Over the years oncologists and health care experts have struggled to find new ways to reduce the cost of cancer treatment. The American Cancer Society estimates patients paid nearly $4 billion in out-of-pocket costs in 2014, and that the disease cost the country around $88 billion in cancer-related health care spending that same year.
Some doctors are now looking at emerging oncology data companies to help reduce that financial burden all while improving clinical outcomes.
“The whole idea is, how do you know at the individual patient level, precision medicine, that the person is going to get the right care, not too much, not too little, just right? And so that capability at the point of care didn’t exist so we created Cota to provide doctors with that,” Dr. Andrew Pecora, the founder of Cota and chief innovation officer at Hackensack Meridian Health in New Jersey, told Fox News.
Cota takes a patient’s medical data like their family history, genomics, history of their disease and treatment they’ve received and transforms it into a digital code, similar to a bar code. Oncologists can then look up patients who have that same digital code to see how they did; what their reaction to medication or surgery was, what choices their doctors made in their treatment and what their survival rate was or is. Having all of this information at their fingertips can help them decide what the best choice is for their patient with the identical digital code so they can improve their clinical outcome and reduce the total cost of care.
One example Pecora gave on how Cota’s technology can help manage cost is through an expensive genetic test that can cost breast cancer patients $4,000. The test, called Oncotype DX, evaluates a panel of genes to predict the risk of a recurrence over 10 years and assigns each patient a score based on their risk of recurrence. Those who scored higher would need chemotherapy, whereas women who had a low score could be treated with hormonal therapy.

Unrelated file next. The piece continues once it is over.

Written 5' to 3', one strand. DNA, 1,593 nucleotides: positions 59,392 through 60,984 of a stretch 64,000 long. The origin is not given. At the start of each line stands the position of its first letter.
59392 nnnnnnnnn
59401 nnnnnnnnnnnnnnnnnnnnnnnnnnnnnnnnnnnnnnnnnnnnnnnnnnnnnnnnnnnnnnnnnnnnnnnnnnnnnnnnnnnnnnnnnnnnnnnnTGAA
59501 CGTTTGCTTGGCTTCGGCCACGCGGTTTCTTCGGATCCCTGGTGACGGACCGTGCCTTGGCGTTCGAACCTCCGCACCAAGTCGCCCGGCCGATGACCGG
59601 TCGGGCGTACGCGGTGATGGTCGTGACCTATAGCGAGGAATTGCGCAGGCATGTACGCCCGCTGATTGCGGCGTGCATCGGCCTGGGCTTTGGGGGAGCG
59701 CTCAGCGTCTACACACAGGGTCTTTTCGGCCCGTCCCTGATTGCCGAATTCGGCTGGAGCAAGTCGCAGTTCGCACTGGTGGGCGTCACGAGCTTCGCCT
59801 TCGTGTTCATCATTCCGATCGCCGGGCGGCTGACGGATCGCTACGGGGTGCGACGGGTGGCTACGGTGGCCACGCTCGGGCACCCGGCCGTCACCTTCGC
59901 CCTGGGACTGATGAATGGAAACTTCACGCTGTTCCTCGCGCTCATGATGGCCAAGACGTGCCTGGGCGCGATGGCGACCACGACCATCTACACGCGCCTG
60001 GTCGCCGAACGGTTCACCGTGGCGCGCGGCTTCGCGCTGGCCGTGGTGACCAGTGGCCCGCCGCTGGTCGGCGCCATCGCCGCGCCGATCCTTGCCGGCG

If a patient or their insurance company doesn’t want to pay for the test, doctors by default give chemotherapy, Pecora said. But with Cota, the company can sign an agreement with the insurer to prove that the test can improve patient outcomes by avoiding unnecessary toxicities from chemotherapy while also keeping costs down.
Other oncology data companies like Flatiron and Tempus were also designed to improve treatment choices by collecting and sharing the clinical experiences of doctors and their patients, but it’s Cota’s digital bar code for patients that makes it different from its competitors, Pecora said.
“It assigns this digital code to the person called the CNA, the Cota Nodal Address, we’re the only people that do that,” Pecora said. “So you as an individual know, this is exactly who I am with my disease and you can see everybody else in the country, just like you, what they received in their care and what’s best for them. We’re unique in that and it allows for precision medicine to match up to population health.”
One of the biggest challenges for companies like Cota is getting hospitals and patients behind their vision so their database of digital codes can continue to grow. Cota estimates their provider network includes around 3 million patients.
“It's all about two things; persistence and showing value of data. When you show a hospital and doctor how valuable it is to have this information, they will want to share their data,” Pecora said.